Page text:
Following the global success of Planet Earth on DVD, with sales of over 5.4 million, Roadshow Entertainment on behalf of BBC is pleased to announce Human Planet, the latest breathtaking series from the Natural History Unit, will be available on DVD and Blu-Ray from 23 November 2011.
Human Planet examines the extraordinary ways human beings survive in the most hostile environments on earth. Awe-inspiring and astounding, this series turns the camera on ourselves, the human species. Three years in the making and filmed in over 70 locations using HD cameras and state of the art equipment, this ground -breaking series brings you stories that have never been told before.
Each one of the eight episodes takes the audience on a journey to reveal real life dramas about men, women and children and how they have used their remarkable adaptability to survive and thrive in the most remote places imaginable.
Humans are the ultimate animals - arguably the most successful species on the planet. From the frozen arctic, to steamy rainforests, from tiny islands set in vast oceans to the driest deserts we have found astonishing solutions often in the face of extreme adversity.
• Oceans - Into the Blue.
• Deserts - Life in the Furnace.
• Arctic - Life in the Deep Freeze.
• Jungles - People of the Trees.
• Mountains - Life in Thin Air.
• Grasslands - The Roots of Power.
• Rivers - Friend and Foe.
• Cities - Surviving the Urban Jungle.
Human Planet is brought to you by BBC Earth, creator of 50 years of outstanding natural history content. With John Hurt narrating and a stunning soundtrack by multi-award winning composer Nitin Sawhney this DVD also includes amazing extras such as a featurette based on the hardest volcano shoot ever and Behind the Lens with the cities team in Morocco.
The Blu-Ray format of this ground breaking series will also take you further into the world of Human Planet with Blu-ray Live content.
Extras: Fez and Volcano featurette.
As seen on Prime TV.
BBC's epic eight-part documentary series HUMAN PLANET is a fascinating celebration of humanity's ability to adapt to all environments across the globe, from the comfort of modern cities to the outright hostility of jungles, oceans, and the frozen wastes. Typical of the BBC, the footage contained in each episode is some of the most spectacular yet to be filmed, taking full advantage of improvements in filming technology and accessibility to remote regions. Each episode (covering Oceans, Deserts, Arctic, Jungles, Mountains, Grasslands, Rivers, and Cities) tells several stories relating to how communities survive in their particular environments, and the lengths people go to live in some truly difficult places is at times humbling and deeply admirable.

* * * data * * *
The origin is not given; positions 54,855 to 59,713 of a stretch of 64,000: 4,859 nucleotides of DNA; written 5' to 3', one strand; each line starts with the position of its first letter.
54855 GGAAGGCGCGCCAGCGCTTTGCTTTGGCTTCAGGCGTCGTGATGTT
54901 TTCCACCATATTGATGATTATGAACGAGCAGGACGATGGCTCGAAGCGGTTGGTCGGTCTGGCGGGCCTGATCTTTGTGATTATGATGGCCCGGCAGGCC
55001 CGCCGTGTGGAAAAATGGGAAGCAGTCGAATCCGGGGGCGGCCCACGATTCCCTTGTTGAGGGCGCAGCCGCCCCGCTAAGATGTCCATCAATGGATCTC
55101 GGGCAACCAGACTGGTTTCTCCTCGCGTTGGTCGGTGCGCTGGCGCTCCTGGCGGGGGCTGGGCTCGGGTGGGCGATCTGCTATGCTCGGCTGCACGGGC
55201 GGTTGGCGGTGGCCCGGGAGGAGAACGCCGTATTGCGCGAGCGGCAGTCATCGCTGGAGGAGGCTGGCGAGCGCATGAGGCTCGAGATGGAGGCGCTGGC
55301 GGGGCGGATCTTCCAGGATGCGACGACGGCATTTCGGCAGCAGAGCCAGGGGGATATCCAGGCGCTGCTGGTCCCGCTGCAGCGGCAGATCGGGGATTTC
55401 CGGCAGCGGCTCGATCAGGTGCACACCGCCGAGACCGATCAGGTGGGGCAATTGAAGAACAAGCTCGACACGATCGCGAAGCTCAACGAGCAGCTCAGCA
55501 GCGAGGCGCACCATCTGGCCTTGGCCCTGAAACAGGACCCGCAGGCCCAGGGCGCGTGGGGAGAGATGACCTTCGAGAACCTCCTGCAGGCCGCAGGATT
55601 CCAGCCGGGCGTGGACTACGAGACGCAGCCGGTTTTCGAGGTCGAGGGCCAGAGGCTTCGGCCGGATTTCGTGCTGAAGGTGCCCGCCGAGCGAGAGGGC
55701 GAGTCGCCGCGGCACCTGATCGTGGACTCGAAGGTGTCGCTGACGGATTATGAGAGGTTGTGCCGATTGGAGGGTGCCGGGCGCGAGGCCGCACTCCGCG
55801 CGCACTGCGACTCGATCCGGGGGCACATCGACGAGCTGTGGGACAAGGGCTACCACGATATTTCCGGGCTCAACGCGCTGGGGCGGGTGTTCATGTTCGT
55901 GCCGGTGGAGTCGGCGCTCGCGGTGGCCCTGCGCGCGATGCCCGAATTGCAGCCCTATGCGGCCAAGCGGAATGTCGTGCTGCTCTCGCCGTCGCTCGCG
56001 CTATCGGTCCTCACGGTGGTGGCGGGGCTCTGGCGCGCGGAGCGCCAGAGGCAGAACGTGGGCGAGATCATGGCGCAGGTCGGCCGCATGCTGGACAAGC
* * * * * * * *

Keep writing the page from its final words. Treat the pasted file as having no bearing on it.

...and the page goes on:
Where HUMAN PLANET shines most is when it focuses its gaze on the more remote people of our planet. Whether displaying the tribal courting rituals of the Wodaabe people in Niger, the mussel gatherers of Arctic Canada, or the monkey breastfeeding of the Awa Guaja in the Amazon, each episode manages to highlight the remarkable existences carved by communities well outside of our seemingly civilized world. Actor John Hurt delivers the narration with appropriate gravitas, delicately pitching whatever tone is most appropriate for the images on screen, whether dramatic or whimsical. That said, Hurt is merely an acceptable second choice, and HUMAN PLANET could certainly have been improved had legendary documentarian David Attenborough been involved.
Whatever the reasons for Attenborough's absence, it also in a sense highlights what many people will no doubt have problems with concerning this series. With previous series such as PLANET EARTH or LIFE, the BBC have removed humanity's presence from their footage as much as possible, yet here we are placed at the centre of the narrative, and, while certainly interesting, pointing the cameras at us isn't always the most pleasant feeling. HUMAN PLANET pulls back the curtain a little on previous BBC nature shows, and the sense that there are always people lurking just outside the frame, ready to swoop in and exploit the natural world is a little unsettling. For the most part, the indigenous people the series focuses on are taking what they need out of necessity rather than greed, but there are hints about the destruction we are causing to our planet. The final episode, Cities, is the most illuminating in terms of the damaging effects of humanity's spread, but clearly this was not the intended purpose for this series. There is much unsaid, but in the end HUMAN PLANET is a worthy addition to the BBC's vast catalogue of nature documentary series, and has infinitely more value than the majority of what's on our TV screens today.
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